Future changes in extreme events

The future evolution of extreme climatic events - particularly droughts, heat waves, cold spells and extreme rainfall - is crucial to evaluating future climatic impacts on society. In our previous work we have developed a method to derive the probability of record-breaking events from climatic trend and variance estimates. This approach has been successfully used for gridded observational temperature data sets for the past century. In this PhD project, this statistical approach can be applied to analyse additional observational data sets, other than monthly gridded temperatures. It can also be applied to generate spatially explicit scenarios for the frequency of future record-breaking extreme events, based on the large-scale climate projections of the Coupled Model Intercomparison Project (CMIP-5).

Stefan Rahmstorf

Stefan Rahmstorf is Head of Earth System Analysis at the Potsdam Institute for Climate Impact Research. He has been Full Professor of Physics of the Oceans at Potsdam University since 2000. He is a Fellow of the American Geophysical Union and Honorary Fellow of the Univeristy of Wales/ Bangor. His main areas of expertise are future sea-level rise; statistics of the future evolution of climatic extreme events; and physical modelling of climatic tipping elements.

Professor David Karoly is an internationally recognised expert in climate change and climate variability, including greenhouse climate change, stratospheric ozone depletion and interannual climate variations due to El Niño-Southern Oscillation. He was heavily involved in preparation of the Fourth Assessment Report of the Intergovernmental Panel on Climate Change (IPCC) released in 2007, in several different roles.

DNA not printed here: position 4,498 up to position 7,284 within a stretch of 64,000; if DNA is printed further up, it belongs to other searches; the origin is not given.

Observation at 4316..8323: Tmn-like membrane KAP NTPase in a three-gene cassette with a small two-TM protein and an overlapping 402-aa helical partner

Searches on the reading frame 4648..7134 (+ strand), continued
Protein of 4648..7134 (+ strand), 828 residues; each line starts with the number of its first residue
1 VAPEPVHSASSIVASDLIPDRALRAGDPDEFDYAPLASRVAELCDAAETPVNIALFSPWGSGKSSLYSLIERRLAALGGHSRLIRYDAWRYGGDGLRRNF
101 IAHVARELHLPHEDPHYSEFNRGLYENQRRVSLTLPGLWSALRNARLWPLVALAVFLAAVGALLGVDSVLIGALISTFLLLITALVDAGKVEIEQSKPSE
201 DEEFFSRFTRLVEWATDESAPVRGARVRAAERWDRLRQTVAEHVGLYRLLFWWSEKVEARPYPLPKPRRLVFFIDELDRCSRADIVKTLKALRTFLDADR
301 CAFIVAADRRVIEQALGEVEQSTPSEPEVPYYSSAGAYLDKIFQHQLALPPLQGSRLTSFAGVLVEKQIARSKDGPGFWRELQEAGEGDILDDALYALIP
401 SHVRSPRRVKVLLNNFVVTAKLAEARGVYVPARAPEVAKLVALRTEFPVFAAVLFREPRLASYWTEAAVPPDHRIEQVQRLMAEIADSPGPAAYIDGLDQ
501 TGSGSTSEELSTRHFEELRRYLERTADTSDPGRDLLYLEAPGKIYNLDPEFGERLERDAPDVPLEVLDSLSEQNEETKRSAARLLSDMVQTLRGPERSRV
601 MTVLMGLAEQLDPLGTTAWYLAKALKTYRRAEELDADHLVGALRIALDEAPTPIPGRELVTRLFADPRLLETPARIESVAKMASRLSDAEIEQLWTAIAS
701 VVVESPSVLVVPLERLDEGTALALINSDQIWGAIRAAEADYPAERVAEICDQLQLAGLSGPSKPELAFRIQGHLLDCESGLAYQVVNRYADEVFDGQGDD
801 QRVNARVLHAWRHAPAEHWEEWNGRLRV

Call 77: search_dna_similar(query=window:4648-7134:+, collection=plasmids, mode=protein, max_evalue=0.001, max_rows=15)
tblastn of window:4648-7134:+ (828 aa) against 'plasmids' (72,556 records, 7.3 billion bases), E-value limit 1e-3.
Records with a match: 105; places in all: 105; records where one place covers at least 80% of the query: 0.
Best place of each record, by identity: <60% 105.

Professor Karoly is a member of the new Climate Change Authority in Australia. He is also a member of the Science Advisory Panel to the Australian Climate Commission, the Wentworth Group of Concerned Scientists, and the Joint Scientific Committee, which provides oversight of the World Climate Research Programme. 

Professor Karoly joined the School of Earth Sciences in May 2007 as an ARC Federation Fellow funded by the Australian government.   

A/Prof Malte Meinshausen is the Director of the Australian-German College at The University of Melbourne and is affiliated with Potsdam Institute for Climate Impact Research, Germany. He holds a Ph. D. in "Climate Science & Policy", a Diploma in "Environmental Sciences" from the Swiss Federal Institute of Technology, and an M.Sc. in "Environmental Change and Management" from the University of Oxford, UK. Before joining the Potsdam Institute for Climate Impact Research (PIK) in 2006, he was a Post-Doc at the National Center for Atmospheric Research in Boulder, Colorado. He has been contributing author to various chapters in the Fourth Assessment Report of the Intergovernmental Panel on Climate Change (IPCC AR4). Until May 2011, he was leading the PRIMAP ("Potsdam Real-Time Integrated Model for probabilistic Assessment of emission Path") research group at PIK before relocating to Melbourne. Since 2005, he is a scientific advisor to the German Environmental Ministry related to international climate change negotiations under the UNFCCC. Since 2014, he investigates methods to derive future climate targets for Australia in the context of a Future Fellow ARC project.